• The WGA Platform just added two new ways for writers and representatives to connect. The first is a list of managers seeking clients. This is currently on the Platform for writers to browse. The second is a list for writers to submit to if they want to be listed as seeking a manager or agent. Submissions can be made via the Platform and the first list will be posted for managers and agents to access next week.
  • WME has set a date next week for its IPO, the culmination of its plans to leverage access to talent for its own financial gain. With WME working for the benefit of Wall Street investors, an end to the conflicted practices of packaging fees and producing is more necessary than ever.
  • The WGA has continued outreach to the remaining unsigned agencies and remains committed to moving the negotiation process forward.

I just want to close by saying elections naturally highlight our differences, but they also have a way of reminding us of even more essential things: in the record turnout, of how much this Guild means to all of us; and in the gracious words of Phyllis Nagy, that, in the end, “our goals are the same.” With respect for one another – and with some pride in the fact that we’re willing to fight for ourselves and for each other – let’s take on the long list of challenges that face us. This is a booming, expanding industry, and we’re at the heart of it. It should be an easy time to demand our fair share. But nothing’s easy, so we’ll do what is hard.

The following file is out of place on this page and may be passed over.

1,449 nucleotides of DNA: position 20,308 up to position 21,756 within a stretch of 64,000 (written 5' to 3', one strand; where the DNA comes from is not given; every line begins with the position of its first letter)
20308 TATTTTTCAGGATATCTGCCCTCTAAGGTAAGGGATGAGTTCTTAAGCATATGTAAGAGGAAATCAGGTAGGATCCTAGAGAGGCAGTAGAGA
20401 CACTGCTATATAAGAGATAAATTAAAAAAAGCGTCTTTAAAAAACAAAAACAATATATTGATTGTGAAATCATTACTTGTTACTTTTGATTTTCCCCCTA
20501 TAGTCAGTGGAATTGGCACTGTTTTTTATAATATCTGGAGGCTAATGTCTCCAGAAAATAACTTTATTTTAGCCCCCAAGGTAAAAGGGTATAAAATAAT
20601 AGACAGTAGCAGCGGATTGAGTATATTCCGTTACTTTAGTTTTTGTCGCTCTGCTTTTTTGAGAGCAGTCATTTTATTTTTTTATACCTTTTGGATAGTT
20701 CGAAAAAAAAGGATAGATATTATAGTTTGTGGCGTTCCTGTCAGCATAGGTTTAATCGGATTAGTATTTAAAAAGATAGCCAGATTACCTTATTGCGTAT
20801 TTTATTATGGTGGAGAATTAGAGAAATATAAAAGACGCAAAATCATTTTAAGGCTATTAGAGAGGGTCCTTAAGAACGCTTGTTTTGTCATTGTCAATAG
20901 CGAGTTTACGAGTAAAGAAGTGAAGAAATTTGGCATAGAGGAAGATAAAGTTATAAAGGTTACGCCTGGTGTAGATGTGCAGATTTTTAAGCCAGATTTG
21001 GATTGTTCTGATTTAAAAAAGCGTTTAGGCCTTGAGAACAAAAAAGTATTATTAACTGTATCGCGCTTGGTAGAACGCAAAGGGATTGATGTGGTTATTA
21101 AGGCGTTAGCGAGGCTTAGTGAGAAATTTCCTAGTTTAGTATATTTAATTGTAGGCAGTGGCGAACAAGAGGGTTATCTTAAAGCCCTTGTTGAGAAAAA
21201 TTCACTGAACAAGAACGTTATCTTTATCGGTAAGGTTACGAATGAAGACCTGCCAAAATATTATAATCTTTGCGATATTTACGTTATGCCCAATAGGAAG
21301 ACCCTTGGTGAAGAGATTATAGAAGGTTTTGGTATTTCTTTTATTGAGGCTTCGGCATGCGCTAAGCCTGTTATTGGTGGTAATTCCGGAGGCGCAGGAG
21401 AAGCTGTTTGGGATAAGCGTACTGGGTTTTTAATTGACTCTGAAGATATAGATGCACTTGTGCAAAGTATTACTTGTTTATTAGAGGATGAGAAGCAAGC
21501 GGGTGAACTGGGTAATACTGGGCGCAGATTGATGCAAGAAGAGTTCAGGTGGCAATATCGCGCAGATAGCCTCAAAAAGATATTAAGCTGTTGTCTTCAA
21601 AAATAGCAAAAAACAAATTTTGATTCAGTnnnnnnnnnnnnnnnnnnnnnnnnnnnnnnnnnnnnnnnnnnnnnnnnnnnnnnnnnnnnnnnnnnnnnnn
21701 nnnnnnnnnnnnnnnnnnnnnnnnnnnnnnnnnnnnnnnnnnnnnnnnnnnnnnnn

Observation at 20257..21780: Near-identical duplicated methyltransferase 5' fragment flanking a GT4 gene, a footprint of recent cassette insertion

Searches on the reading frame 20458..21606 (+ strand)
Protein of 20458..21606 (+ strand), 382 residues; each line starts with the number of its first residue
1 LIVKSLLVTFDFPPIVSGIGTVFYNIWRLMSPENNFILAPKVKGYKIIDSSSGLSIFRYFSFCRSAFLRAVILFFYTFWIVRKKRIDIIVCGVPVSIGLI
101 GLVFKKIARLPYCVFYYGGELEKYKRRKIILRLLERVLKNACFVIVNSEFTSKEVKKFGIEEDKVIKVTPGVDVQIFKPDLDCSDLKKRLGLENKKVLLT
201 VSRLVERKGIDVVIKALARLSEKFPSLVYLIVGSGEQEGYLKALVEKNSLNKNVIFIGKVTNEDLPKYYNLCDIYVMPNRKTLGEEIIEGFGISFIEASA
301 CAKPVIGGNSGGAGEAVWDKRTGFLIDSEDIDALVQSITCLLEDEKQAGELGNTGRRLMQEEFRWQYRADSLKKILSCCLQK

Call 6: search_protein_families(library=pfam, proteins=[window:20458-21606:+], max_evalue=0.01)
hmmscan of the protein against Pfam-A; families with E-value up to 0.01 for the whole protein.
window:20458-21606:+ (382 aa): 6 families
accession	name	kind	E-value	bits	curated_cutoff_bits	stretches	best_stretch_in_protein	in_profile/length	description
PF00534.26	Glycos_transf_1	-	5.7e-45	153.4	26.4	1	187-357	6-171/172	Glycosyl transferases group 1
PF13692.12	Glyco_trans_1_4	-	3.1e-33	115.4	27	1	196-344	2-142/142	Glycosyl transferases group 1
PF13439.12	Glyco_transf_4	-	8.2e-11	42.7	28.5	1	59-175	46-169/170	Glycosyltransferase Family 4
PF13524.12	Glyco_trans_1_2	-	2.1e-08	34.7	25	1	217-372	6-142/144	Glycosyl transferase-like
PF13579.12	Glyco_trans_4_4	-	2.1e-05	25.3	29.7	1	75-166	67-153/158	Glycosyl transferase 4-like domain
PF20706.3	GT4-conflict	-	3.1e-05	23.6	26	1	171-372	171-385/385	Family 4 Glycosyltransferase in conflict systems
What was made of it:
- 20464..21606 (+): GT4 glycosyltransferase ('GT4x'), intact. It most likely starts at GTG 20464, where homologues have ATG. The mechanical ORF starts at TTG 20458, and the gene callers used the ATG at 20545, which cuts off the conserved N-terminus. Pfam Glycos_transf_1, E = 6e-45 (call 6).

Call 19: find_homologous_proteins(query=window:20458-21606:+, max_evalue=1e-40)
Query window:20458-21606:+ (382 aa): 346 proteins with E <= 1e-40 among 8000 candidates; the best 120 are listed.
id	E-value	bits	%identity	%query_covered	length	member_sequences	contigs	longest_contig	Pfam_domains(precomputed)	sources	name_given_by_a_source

In Solidarity,
David A. Goodman
President, WGAW

WGAW 2019 Officers and Board of Directors Election Results

via TVWriter™ Press Service